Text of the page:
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The Brooklyn Rail

MAY 2021

All Issues
MAY 2021 Issue
Poetry

nine


from The Exploding Nothingness of Never Define





Here as Elsewhere



Unemployable acrophobic acrobats and their shaggy pet orangutans
Shaggy orangutans convincingly docile
long faces


why the beach feels good


Born at age zero
staying at zero
still


infinity + infinity = infinity
Infinity minus infinity is harder to answer


It feels good
Fearless kangaroos near a paragraph
Napping
Near a peach
Contemplating fuzzy math


Lake loon swoon swan
an emotional oasis
an island of repose
by a digital lake


glah glow glee glue
how beautifully is that said
My mind is consistently elsewhere as here
Consistently here as elsewhere.









For Clarice



The garden had entered the living room.
Silence.
A delicate breeze caressed a face.


Dark, shadowy waters obscured the infinite.


How beautiful and enchanting everything was.









Desert Heat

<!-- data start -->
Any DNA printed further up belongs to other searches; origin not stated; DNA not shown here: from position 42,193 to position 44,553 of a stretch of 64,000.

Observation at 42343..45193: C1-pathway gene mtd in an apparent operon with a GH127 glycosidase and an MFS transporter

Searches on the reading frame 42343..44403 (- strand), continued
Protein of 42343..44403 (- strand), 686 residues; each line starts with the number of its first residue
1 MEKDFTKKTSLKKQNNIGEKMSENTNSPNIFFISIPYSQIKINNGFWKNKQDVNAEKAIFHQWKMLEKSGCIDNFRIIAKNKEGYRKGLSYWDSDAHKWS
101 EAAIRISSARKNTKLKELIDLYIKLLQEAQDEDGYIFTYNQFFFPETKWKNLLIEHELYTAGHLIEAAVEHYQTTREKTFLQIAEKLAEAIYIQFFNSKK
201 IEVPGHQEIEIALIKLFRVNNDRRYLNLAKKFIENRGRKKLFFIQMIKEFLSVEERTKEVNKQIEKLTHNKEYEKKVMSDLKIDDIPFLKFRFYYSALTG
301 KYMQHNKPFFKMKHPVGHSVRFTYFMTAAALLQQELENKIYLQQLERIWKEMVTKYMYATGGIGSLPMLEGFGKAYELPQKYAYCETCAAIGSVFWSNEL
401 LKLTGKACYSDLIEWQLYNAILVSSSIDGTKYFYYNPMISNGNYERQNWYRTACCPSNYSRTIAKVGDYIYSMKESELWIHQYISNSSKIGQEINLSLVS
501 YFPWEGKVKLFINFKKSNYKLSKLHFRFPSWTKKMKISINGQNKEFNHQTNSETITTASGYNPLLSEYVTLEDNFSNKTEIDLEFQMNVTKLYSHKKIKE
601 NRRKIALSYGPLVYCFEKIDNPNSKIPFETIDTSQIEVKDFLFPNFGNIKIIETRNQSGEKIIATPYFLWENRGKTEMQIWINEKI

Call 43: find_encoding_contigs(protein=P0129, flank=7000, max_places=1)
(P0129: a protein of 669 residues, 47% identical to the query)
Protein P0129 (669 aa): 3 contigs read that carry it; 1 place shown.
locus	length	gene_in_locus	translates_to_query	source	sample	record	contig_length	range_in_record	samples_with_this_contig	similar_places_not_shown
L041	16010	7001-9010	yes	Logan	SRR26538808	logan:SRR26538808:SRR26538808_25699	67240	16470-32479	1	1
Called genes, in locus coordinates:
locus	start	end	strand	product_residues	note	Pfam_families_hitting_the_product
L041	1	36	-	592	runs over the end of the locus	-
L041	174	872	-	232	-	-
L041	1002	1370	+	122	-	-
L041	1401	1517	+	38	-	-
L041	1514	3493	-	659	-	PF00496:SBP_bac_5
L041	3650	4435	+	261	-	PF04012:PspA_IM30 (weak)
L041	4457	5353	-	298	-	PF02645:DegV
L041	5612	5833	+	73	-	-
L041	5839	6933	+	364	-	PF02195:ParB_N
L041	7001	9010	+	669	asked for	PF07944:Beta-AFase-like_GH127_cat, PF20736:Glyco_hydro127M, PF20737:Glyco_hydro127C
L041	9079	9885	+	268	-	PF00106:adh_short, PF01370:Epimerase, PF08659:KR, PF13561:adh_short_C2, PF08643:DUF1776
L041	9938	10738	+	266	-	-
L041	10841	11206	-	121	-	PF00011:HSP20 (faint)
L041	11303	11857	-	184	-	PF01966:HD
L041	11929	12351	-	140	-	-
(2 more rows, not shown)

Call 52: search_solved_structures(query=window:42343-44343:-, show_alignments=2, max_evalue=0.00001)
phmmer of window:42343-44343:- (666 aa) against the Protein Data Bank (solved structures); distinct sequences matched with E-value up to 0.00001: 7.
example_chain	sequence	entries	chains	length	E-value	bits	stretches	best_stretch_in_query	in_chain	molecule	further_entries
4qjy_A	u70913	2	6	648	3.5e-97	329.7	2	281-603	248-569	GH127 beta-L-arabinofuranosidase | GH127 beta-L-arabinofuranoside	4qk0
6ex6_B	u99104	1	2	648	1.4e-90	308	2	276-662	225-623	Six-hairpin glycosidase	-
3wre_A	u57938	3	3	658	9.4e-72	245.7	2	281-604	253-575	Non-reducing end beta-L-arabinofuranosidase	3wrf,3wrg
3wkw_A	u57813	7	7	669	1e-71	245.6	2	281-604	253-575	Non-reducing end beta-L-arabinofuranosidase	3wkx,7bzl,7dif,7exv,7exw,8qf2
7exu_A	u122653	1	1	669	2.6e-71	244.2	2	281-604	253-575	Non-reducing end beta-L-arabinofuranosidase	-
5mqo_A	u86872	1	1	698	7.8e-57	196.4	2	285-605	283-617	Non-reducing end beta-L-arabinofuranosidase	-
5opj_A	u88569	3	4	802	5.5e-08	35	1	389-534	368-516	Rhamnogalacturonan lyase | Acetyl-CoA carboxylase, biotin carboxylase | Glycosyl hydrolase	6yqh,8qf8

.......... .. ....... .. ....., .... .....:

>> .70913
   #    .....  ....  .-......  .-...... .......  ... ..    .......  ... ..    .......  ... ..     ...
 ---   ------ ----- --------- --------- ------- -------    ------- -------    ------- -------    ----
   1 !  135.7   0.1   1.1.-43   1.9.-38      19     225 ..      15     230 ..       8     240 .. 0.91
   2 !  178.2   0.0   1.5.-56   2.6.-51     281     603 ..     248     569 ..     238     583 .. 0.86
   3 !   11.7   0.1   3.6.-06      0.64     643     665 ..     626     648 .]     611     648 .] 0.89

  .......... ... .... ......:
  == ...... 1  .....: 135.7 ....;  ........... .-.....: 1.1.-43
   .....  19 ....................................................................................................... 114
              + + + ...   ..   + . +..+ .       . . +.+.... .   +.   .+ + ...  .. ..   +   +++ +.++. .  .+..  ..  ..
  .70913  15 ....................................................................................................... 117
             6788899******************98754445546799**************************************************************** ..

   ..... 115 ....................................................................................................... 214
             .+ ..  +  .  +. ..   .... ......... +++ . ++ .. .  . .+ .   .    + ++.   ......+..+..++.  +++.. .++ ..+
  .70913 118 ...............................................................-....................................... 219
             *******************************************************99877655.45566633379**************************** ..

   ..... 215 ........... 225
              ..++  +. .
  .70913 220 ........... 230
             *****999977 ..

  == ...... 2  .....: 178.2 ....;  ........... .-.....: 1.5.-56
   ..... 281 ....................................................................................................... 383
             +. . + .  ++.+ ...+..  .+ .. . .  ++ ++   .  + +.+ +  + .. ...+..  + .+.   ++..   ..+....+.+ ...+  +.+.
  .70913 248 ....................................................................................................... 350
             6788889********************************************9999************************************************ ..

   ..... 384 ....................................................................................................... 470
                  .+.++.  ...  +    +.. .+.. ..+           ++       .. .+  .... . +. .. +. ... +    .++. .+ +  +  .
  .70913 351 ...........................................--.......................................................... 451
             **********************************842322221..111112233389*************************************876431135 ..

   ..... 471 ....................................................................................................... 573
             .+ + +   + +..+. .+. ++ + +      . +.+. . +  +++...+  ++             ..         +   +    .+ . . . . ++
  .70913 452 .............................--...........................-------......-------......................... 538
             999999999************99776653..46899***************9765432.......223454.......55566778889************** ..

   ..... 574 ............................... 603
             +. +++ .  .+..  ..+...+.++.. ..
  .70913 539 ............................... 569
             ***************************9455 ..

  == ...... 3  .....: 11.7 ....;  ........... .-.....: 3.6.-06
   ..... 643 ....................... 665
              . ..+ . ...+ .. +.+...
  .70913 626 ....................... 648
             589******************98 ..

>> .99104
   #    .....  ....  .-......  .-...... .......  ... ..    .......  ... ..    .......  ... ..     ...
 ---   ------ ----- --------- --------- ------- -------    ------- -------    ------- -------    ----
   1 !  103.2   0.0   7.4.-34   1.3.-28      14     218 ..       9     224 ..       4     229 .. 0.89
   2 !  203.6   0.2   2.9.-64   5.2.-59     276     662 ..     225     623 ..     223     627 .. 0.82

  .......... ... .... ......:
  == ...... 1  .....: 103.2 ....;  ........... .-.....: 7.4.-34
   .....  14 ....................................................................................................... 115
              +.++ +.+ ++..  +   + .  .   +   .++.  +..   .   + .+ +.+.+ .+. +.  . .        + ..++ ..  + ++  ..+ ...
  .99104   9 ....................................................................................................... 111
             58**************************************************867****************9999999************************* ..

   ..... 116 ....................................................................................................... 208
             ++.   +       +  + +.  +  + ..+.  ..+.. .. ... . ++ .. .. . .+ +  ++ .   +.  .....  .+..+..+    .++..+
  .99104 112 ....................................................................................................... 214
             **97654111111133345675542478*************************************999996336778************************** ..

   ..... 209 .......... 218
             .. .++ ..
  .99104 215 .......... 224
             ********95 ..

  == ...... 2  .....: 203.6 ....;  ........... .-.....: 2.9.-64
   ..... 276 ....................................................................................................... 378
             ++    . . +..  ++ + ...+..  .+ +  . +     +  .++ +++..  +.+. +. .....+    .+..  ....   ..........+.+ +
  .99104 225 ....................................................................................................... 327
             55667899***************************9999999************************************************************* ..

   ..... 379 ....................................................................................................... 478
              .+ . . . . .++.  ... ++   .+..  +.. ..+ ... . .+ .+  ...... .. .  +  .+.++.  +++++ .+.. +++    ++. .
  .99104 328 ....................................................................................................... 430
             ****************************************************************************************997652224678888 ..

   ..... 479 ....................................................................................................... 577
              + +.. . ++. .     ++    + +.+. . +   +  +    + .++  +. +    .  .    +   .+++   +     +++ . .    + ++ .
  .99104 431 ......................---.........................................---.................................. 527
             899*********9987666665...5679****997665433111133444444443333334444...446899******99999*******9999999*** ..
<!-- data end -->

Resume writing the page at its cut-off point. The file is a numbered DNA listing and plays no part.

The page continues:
the desert blossom
like a secret debt to wounded lips


Sentences
sweet and peaceful


pleasure in phrases
lovely silent acts
Chronicles of the present moment
There is a whole world of larger scope
Where wisdom and psychology
Provide an exquisite pulsation


where desert blossoms talk of the moon.









from Undulations





            7 July 2020



Happy to rewrite something this week because I want to leave something
behind, for example the discovery that white dwarfs in the cosmos are the
source of new life, like our sun, a yellow dwarf star, hot with temperatures of
100,000 Kelvin, containing chemical elements such as carbon, which is the
fourth most abundant chemical in the universe, right after hydrogen, helium,
and oxygen, and is a key element in the formation of life as it is the basic
building block of most cells, carbon is, realizing that all the carbon in the
universe originates from stars, indeed we are made of stars, except that
astronomers cannot agree on which star is responsible for spreading the most
amount of carbon across the cosmos, still they agree that low-mass stars